The search for the ever-elusive "bop" is difficult. Playlists and streaming-service recommendations can only do so much. They often leave a lingering question: Are these songs really good, or are they just new?
Enter Bop Shop, a hand-picked selection of songs from the MTV News team. This weekly collection doesn't discriminate by genre and can include anything — it's a snapshot of what's on our minds and what sounds good. We'll keep it fresh with the latest music, but expect a few oldies (but goodies) every once in a while, too. And to close out 2022, we've rounded up some of our favorite bops from the year, just as we did with our Albums of the Year series and our top K-pop B-sides of the year list.
Get ready: The Bop Shop (2022 Favorites Edition) is now open for business.
Alvvays: “Belinda Says”
“They say in Heaven, love comes first,” Belinda Carlisle sang in 1987. “We’ll make Heaven a place on Earth.” That idea, long a cultural staple, gets viewed from a new angle here, on a beautiful and jarring bit of pop music that sounds like a cassette warping in a malfunctioning Walkman. After a key change that nods to Carlisle’s original, Alvvays’s Molly Rankin reveals the twist: “Belinda says that Heaven is a place on Earth, well, so is Hell.” The protagonists of both songs resolve to make light out of darkness anyway. Rankin’s narrator — over melty shoegaze that covers the melody like sludge — moves to the country and starts a new life with her baby; Carlisle aims to build paradise out of the love she shares with someone. “Baby, I was afraid before,” the latter sings, “but I'm not afraid anymore.” Rankin’s song is too wise to go all in like that, but “Belinda Says” never tilts to the cynical. It’s as hopeful as a winter sunrise. It’s one of the most moving songs I’ve ever heard. And at only 2:45 in length, it’s heavenly. —Patrick Hosken
Taylor Swift: “Would’ve, Could’ve, Should’ve”
“Give me back my girlhood, it was mine first,” Taylor Swift sings, delivering her most powerful and gut-wrenching lyrics on one of the darkest songs in her career. “Would’ve, Could’ve, Should’ve” has made me ugly cry so much as it articulates exactly what the lasting, raw effects of trauma from a past toxic relationship are like. It’s as if Swift wrote this song not just for her own healing process but also for every survivor of abuse, like me. The haunting synths precisely match the track’s disturbing subject matter, and the religious imagery serves as a fitting parallel to one’s loss of innocence stolen from an older abuser: “I would’ve stayed on my knees / And I damn sure never would've danced with the devil / At 19 / And the God's honest truth is that the pain was heaven / And now that I'm grown, I'm scared of ghosts / Memories feel like weapons.” Her evoking a “crisis of my faith” recalls my own grappling with Catholic guilt at 14 and 15, when my abuser betrayed and hurt my trust. The thoughts intrude: “Why do bad things happen if God loves me?” — or worse, you victim-blame yourself and think you deserved the abuse.
“Would’ve, Could’ve, Should’ve,” acts as a kind of sequel to her 2010 Speak Now hit “Dear John,” including lyrical callbacks to paint splattering. The difference is that “Dear John” is about the breakup’s raw aftermath in the moment; “Would’ve, Could’ve, Should’ve” finds the tomb still open after a decade because the trauma won’t die. Even if she has moved on and learned to experience a healthier relationship, it creeps in when least expected. It leaves deep self-loathing, regret, and destruction to your self-esteem for years, along with so many unanswered questions and a feeling that nobody might understand. It is beautifully comforting and cathartic for Taylor to write this, and I cannot thank her enough. —Athena Serrano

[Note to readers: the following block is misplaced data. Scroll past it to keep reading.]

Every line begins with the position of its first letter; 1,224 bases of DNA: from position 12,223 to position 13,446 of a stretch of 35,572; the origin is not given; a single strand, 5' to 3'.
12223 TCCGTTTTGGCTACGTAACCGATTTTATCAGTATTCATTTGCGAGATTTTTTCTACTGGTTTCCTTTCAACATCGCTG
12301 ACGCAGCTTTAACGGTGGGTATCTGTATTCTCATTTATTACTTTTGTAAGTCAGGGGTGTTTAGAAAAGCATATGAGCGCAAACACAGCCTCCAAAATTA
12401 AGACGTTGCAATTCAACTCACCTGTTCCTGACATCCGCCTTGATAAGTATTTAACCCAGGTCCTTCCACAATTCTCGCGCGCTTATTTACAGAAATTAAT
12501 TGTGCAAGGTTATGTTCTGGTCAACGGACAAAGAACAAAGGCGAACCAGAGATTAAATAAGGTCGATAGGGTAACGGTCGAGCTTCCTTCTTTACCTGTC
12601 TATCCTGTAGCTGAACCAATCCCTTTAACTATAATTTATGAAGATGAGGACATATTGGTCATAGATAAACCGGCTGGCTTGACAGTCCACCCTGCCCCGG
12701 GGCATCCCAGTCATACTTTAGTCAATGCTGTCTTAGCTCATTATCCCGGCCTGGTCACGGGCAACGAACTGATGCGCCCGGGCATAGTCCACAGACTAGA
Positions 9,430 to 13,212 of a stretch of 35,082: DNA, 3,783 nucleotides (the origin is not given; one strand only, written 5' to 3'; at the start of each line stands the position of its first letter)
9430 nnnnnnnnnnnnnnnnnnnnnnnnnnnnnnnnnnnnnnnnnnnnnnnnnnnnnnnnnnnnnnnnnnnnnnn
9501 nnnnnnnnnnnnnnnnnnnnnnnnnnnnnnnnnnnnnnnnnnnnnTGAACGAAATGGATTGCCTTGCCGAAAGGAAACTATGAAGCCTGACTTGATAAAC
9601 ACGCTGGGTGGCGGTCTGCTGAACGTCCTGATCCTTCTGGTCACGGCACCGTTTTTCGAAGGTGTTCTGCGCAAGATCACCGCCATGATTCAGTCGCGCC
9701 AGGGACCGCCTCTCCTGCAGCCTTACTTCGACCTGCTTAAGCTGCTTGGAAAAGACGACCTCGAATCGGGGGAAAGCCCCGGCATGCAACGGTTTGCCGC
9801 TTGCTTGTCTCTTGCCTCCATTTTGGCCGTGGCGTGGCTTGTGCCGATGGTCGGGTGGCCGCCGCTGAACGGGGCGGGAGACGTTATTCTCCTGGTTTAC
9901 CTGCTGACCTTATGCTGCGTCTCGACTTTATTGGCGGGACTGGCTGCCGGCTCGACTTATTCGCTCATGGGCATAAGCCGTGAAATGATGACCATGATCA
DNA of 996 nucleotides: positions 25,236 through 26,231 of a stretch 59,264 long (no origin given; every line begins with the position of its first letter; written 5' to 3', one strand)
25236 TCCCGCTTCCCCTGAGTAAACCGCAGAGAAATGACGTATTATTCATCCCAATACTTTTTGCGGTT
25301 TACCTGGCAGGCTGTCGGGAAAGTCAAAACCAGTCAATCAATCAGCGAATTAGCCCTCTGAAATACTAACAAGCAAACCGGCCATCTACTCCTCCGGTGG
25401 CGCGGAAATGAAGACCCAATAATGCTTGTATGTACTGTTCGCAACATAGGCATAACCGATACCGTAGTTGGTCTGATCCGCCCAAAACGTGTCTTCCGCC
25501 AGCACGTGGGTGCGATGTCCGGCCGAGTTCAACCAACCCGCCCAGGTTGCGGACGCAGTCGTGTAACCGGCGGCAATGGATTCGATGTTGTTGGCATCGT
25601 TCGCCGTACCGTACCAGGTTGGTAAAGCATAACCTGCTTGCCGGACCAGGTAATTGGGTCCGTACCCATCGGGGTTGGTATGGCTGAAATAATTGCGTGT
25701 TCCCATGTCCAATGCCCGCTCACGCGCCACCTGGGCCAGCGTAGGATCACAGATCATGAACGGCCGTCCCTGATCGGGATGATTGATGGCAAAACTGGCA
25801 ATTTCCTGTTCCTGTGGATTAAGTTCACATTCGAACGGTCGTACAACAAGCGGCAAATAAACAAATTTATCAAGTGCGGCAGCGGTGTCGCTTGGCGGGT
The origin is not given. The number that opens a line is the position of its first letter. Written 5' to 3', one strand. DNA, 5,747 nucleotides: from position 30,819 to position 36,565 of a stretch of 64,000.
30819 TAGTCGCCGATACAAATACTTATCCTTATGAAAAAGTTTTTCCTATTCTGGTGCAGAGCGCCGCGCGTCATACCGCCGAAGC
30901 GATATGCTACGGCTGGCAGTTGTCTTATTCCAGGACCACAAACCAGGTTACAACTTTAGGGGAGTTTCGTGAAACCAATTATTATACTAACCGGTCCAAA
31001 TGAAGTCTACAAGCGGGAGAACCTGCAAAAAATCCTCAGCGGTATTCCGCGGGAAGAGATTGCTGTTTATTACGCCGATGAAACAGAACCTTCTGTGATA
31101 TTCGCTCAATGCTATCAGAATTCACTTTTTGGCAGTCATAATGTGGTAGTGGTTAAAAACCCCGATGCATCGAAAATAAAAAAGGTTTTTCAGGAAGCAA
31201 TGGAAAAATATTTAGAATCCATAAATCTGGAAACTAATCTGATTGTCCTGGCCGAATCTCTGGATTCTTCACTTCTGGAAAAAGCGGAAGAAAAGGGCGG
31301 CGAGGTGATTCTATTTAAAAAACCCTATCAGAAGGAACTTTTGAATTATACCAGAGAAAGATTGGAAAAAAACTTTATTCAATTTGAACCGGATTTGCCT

Girls’ Generation: “Forever 1”
In K-pop, 2022 was the year of the girl group. However, we wouldn’t have been love diving with IVE, looking for attention with NewJeans, or being fearless with Le Sserafim if it weren’t for Girls’ Generation, the K-pop legends who paved the way to success for Korean artists around the world. Making their first comeback in five years, SNSD celebrated their 15th anniversary with Forever 1, a contemporary, cohesive piece of pop magic that captures both the power of nostalgia and the strength in innovation. The album is led by its sparkly, synth-heavy title track, which combines elements of EDM and electro-pop, as well as a sample of their debut single “Into the New World”. The group’s confident, yet effortless vocals invoke a sense of sonic euphoria. Accompanied by a fizzy, neon music video which highlights each member’s solo endeavors before bringing them together for spirited choreography, “Forever 1” represents not only the group’s long-standing talent, but their love, respect, and dedication to each other. Though each verse bursts with sentimentality, the song reaches its climax at its bridge, where the members vow to love each other even in their next lives, “‘cause [they] are the one.” Though every group claims that they’ll be together forever, it's nice to know that the members of Girls’ Generation really mean it. —Sarina Bhutani
If I could put Renaissance in its entirety as a submission, I absolutely would. The Black cultural phenomenon spawned from this album alone is one for the history books — listening parties, endless edits, and entire events in dedication to Queen Bey’s masterpiece. I chose “Heated” for its infectious chorus and iconic spoken verses. The homages to house and ballroom culture are as evident and electric as they should be, especially toward the end, where Beyoncé hypes herself up and reads her haters to filth — not to mention the immediate alteration of her once-ableist lyric, showing that artists can and should cater to audience reception even after publication. No one’s perfect, not even Beyoncé, but she’s damn close! Whatever the Grammy wins turn out to be, Renaissance is the right choice for best album of the year. —Gwyn Cutler
One song I had on repeat this year wasn’t even in a language I speak. Japanese singer UA released her EP Are U Romantic? back in May, and “Ocha,” the collection’s second track, is an addictive fantasia of lo-fi lushness. Now, I don’t know what UA is saying in the song. Could I have used Google to translate the lyrics? Sure. But what fun would that be? With its calming yet groovy sound, “Ocha” is all about vibes. The title refers to another word for a Japanese tea ceremony, and that’s what this feels like: a warm cup of psychedelic brew flowing through your body. Don’t even get me started on the surreal and trippy CGI visual feast that is the music video. Avatar wishes. Forget romance: I’m fully head over heels in love. Press play and pour the tea. —Chris Rudolph
Wallows: “Hard to Believe”